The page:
Iran has said the country's first Covid-19 test kit was produced by slain nuclear scientist Mohsen Fakhrizadeh. Iran's Defense Minister Brigadier General Amir Hatami hailed the physicist, who was assassinated on Friday in a town near Tehran, was a pioneer scientific movement in the country.

"The organization under the management of Martyr Fakhrizadeh was among the first centers to produce the COVID-19 test kits," Hatami said.

Fakhrizadeh, who Iran says was the victim of a plot hatched by Israel's Mossad, worked as the head of the Defense Ministry's Organization of Defensive Innovation and Research (SPND).

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Saudi-Israel Secret Pact

Global media reported that Fakhrizadeh was one of the corner stones of Iran's clandestine nuclear program and that he was in the crosshairs of Israel. The assassination of Fakhrizadeh came a week after the global nuclear watchdog said Iran is making further strides in its nuclear program. Reports said Iran had started stockpiling low-enriched uranium and was enriching to a purity above the level permitted under the terms of the 2015 Iran nuclear deal with the world powers.

Israeli Prime Minister Benjamin Netanyahu and Saudi Arabian Crown Prince Mohammad bin Salman had reportedly held secret discussions last week, triggering theories that two of Iran's biggest rivals were plotting moves against Tehran.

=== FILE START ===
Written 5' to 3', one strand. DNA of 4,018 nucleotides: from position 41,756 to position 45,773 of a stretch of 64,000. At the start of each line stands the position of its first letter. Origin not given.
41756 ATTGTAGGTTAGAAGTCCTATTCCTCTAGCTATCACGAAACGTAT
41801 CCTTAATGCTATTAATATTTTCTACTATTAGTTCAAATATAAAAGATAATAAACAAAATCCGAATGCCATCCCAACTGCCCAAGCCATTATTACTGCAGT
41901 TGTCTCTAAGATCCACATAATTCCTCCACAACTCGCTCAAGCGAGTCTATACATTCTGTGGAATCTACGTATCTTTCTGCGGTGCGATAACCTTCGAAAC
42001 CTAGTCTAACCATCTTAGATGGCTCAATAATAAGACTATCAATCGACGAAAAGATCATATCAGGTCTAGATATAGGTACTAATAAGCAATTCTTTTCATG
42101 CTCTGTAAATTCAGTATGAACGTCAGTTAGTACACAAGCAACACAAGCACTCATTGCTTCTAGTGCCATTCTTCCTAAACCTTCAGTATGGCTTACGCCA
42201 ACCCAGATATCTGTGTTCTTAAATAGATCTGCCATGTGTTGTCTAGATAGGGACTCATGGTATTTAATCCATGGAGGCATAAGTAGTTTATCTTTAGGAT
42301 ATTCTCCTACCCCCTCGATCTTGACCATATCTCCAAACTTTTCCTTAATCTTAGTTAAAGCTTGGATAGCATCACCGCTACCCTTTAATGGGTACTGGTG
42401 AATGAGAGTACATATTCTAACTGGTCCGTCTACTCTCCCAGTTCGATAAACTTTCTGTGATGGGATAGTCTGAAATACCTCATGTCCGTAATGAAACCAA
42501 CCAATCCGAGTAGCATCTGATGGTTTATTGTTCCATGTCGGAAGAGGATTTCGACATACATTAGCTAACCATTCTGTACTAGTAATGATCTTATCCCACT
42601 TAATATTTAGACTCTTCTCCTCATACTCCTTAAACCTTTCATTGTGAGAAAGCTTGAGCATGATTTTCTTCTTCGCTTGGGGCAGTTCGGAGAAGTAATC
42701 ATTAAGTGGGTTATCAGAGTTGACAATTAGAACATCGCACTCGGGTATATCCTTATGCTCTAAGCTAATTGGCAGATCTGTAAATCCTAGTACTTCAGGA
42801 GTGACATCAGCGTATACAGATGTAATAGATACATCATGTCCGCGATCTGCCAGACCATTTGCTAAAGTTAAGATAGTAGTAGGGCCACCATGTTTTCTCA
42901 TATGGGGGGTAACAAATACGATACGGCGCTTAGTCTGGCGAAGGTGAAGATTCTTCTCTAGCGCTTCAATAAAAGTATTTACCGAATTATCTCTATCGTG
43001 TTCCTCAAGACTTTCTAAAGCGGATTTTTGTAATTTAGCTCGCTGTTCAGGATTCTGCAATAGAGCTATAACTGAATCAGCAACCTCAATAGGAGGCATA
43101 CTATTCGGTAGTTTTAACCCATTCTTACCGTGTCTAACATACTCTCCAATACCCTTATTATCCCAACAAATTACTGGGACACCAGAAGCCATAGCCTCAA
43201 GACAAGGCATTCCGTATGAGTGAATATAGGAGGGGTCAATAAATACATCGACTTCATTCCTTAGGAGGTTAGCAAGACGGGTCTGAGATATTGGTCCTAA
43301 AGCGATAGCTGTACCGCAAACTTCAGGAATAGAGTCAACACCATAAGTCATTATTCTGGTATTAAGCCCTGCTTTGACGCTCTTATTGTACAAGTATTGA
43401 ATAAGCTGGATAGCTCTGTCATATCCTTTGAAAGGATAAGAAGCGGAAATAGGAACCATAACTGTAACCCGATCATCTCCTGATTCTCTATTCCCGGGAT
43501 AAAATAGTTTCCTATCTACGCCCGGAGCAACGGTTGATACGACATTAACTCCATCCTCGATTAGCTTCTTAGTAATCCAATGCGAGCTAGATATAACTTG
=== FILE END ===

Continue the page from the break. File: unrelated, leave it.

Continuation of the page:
'Great Strides' in Vaccine Research

However, Tehran took efforts to divert attention from Fakhrizadeh's links with its nuclear program. Instead the leaders highlighted his role as a scientist and researcher. Hatami also said the slain expert had also led efforts to develop a vaccine for coronavirus. He said Fakhrizadeh made "great strides in the field of developing COVID-19 vaccine, the news of which, God willing, will be presented to our people."

He also said Fakhrizadeh's team had also conducted the first phase of clinical human trials of a coronavirus vaccine, according to a report in PressTV.

According to Iranian media reports, the attackers had opened fire on the scientist travelling in the car in Damavand county. Meanwhile, Iran's Fars news agency said the attack was followed by a car explosion and quoted witnesses as saying that 'three to four possible terrorists were killed.

With Iran's top leaders vowing to avenge the slain nuclear scientist, war clouds loomed over the Persian Gulf. CNN said the United States was moving battleships close to the Iranian shore, signaling unprecedented escalation in the Persian Gulf security situation following the killing of top Iranian nuclear scientist Mohsen Fakhrizadhe on Friday.